BUSAN, South Korea––Attempting to invoke lightly enforced existing laws to try to close the Gupo and Nopodong live markets in Busan, South Korea, the Korea Alliance for the Prevention of Cruelty to Animals was on February 9, 2014 disappointed by a purportedly slow and ineffective police response to a complaint about multiple violations that were observed in progress at the Gupo market.
Yet the police came, a significant change from the official indifference of decades past. The alleged offenses occurred in front of newly posted government notices that slaughtering dogs and cats in the markets is illegal. And the police presence at least temporarily interrupted business as usual.
“As we were following a truck full of dogs moving through the market, we saw a dog slaughterhouse butcher taking a dog out of the cage and hanging him by the neck,” KAPCA translator April Kim posted to the Asian Animal Protection Network. “This slaughterhouse has illegally occupied land owned by the Busan Northern District government for the past 20 years. We immediately called the police in Korea and reported the animal cruelty. The police finally showed up after 20 minutes. However, by that time the crime scene had already been cleaned up. So, the police just left, saying there was no evidence to bring any charges. They just parked their police car nearby and did not even get out of the car. When we reported the violations, we gave them the physical descriptions of the violators, but they did not even bother to investigate. As a result of the police car parked nearby, the vendors who were selling animals one by one left the area. After all the illegal vendors had left the area, the police called us to come check the area again, saying that there were no illegal animal-selling vendors.
“We also filed a civil complaint about the dog-hanging case to the Busan BukBu Police,” Kim said.
Representatives of the Busan Geumjeong-gu District Economic Employment Department in early January 2014 posted signs at the Gupo and Nopodong live markets warning that illegal animal slaughter animals may be punished with up to seven years in prison or a fine of up to 100,000,000 Korean won, and that illegally selling dogs, cats, and rabbits may bring a fine of up to 1,000,000 Korean won.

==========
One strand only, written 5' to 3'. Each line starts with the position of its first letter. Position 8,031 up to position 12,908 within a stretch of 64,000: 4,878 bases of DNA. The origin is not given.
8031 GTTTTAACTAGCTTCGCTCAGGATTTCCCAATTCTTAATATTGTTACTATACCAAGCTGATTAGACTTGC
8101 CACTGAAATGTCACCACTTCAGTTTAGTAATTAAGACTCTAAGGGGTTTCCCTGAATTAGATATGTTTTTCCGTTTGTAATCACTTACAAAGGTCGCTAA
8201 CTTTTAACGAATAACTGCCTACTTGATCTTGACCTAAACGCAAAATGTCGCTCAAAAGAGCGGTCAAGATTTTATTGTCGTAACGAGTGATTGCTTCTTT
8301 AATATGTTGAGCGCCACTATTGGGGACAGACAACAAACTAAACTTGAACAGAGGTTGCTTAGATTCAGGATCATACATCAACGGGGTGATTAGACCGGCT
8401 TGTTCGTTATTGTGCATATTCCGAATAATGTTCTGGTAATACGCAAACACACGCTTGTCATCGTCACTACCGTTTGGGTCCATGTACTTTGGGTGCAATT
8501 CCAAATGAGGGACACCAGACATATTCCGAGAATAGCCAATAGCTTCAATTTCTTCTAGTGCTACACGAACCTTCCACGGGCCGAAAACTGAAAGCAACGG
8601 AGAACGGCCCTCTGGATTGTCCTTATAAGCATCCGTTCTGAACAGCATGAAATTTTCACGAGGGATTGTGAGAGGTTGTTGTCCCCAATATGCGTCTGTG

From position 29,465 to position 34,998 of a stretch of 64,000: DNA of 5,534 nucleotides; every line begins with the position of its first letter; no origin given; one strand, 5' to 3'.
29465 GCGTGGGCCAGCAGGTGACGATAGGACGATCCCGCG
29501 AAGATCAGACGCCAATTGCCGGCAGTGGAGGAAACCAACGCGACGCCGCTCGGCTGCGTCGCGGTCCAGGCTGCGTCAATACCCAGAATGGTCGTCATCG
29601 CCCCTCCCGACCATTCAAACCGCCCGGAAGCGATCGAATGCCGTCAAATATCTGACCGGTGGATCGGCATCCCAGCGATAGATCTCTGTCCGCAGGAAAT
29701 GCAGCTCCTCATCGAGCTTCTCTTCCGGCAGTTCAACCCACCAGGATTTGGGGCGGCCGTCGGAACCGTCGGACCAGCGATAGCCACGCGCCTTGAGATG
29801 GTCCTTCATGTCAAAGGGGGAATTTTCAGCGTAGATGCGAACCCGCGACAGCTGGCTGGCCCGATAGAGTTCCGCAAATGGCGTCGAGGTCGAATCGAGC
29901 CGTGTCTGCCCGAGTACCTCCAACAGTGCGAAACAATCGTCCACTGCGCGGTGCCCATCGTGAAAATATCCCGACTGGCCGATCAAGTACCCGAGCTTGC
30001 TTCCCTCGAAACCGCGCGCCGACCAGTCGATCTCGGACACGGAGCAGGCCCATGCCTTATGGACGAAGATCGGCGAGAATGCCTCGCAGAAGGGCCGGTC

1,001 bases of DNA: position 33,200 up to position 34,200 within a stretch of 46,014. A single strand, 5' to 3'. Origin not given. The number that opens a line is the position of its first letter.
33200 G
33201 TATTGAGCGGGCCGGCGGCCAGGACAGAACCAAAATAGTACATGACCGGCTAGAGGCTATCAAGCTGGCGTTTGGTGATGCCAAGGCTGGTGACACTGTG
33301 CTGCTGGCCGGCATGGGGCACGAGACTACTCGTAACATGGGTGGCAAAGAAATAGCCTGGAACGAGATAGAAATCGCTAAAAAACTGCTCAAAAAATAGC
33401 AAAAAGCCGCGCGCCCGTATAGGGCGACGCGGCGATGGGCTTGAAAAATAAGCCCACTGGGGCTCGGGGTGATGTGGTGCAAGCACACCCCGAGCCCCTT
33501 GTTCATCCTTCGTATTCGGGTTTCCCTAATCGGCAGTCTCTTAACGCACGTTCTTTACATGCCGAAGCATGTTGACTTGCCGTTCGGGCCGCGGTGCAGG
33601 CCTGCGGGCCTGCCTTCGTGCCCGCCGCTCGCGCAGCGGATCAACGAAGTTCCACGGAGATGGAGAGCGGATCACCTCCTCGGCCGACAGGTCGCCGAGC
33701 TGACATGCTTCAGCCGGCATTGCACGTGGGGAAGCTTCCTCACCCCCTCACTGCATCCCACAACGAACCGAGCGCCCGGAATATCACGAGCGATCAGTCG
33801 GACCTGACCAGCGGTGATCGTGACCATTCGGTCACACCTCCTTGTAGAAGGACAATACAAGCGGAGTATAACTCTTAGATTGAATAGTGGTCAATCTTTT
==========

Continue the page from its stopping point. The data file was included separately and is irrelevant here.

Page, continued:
The fines would be equivalent to $91,000 and $910, respectively.
But after moving the signs, the butchers continued operating as usual, KAPCA members posted to Facebook after a visit to the market on January 12, 2014. “In addition, illegal slaughter was still taking place and the bodies of dead dogs were displayed in the stalls. Hence, our planning team reported this to the district office and the police. The district office responded by coming out to the markets,” where they replaced the warning signs.
KAPCA in 2013 pressed charges against a dog butcher for killing dogs with a sledge hammer. However, the butcher was acquitted in early February 2014, after the Gijang police department concluded that killing livestock by sledge hammer is permitted under the Korean Animal Protection Act enforcement regulations, since sledge hammers have traditionally been used to kill cattle and pigs (and were still commonly used for that purpose in the U.S. before the passage of the federal Humane Slaughter Act in 1958).
Since dogs are not legally listed as a “food animal” in Korea, KAPCA pointed out, “the police and the prosecutor have incorrectly applied the law.” KAPCA appealed the verdict, with supporting statements from the Korean Animal Welfare Association Korea Animal Rights Advocates.
Charges remain pending against Jeon Oo, 53, who was charged in January 2014 with allegedly slaughtering dogs by cruel methods at an illegal slaughterhouse and improperly disposing of slaughter waste in a river.
“Jeon is accused of setting up an unlicensed temporary building and slaughtering dogs while other dogs are watching for 3 years since March 2010,” KAPCA translator April Kim posted to the Asian Animal Protection Network. “Police investigation revealed that Jeon has been slaughtering 50-60 dogs per month and selling them to a nearby dog meat restaurant at 250,000-300,000 Korean won per dog,” worth about $225 to $275.
KAPCA on January 9, 2014 appealed to the federal Ministry of Food and Drug Safety seeking closure of the Moran Market for public health reasons. The Moran Market, near Seoul, sells the most dogs and cats for meat of any in South Korea.
The federal response argued that government agencies can do nothing while selling dog and cat meat remains illegal. This was essentially the same paradoxical claim that South Korean government agencies have made for more than 20 years.
The Ministry of Food & Drug Safety acknowledged that livestock “must be slaughtered and processed at licensed, sanitary slaughterhouses and veterinarians or qualified inspectors must inspect” the carcasses.
But “dogs are not regarded as livestock under the Livestock Products Sanitary Control Act,” the ministry reminded, “which makes it unnecessary to monitor that the slaughtering and processing is done in a sanitary manner. Dog meat is currently not approved as food. However, Koreans have been cooking and eating dogs for a long time, so we are not prohibiting the cooking and selling of dog meat at restaurants.”
The Ministry of Food & Drug Safety statement, not attributed to any specific person, was contradicted on February 23, 2014 by Jin-Sun Kim, president of the 2018 Winter Olympic Games, scheduled to be held in Pyeongchang, South Korea. “There would have been some people eating dog meat back in past days, maybe during the 1988 at the Seoul Olympics, but now I do not see anyone eating dog meat,” Kim Jin-sun told the Reuters news agency. “There is no practice of eating dogs in Korea. Koreans love animals,” Kim Jin-sun insisted, “so this cannot be an issue.”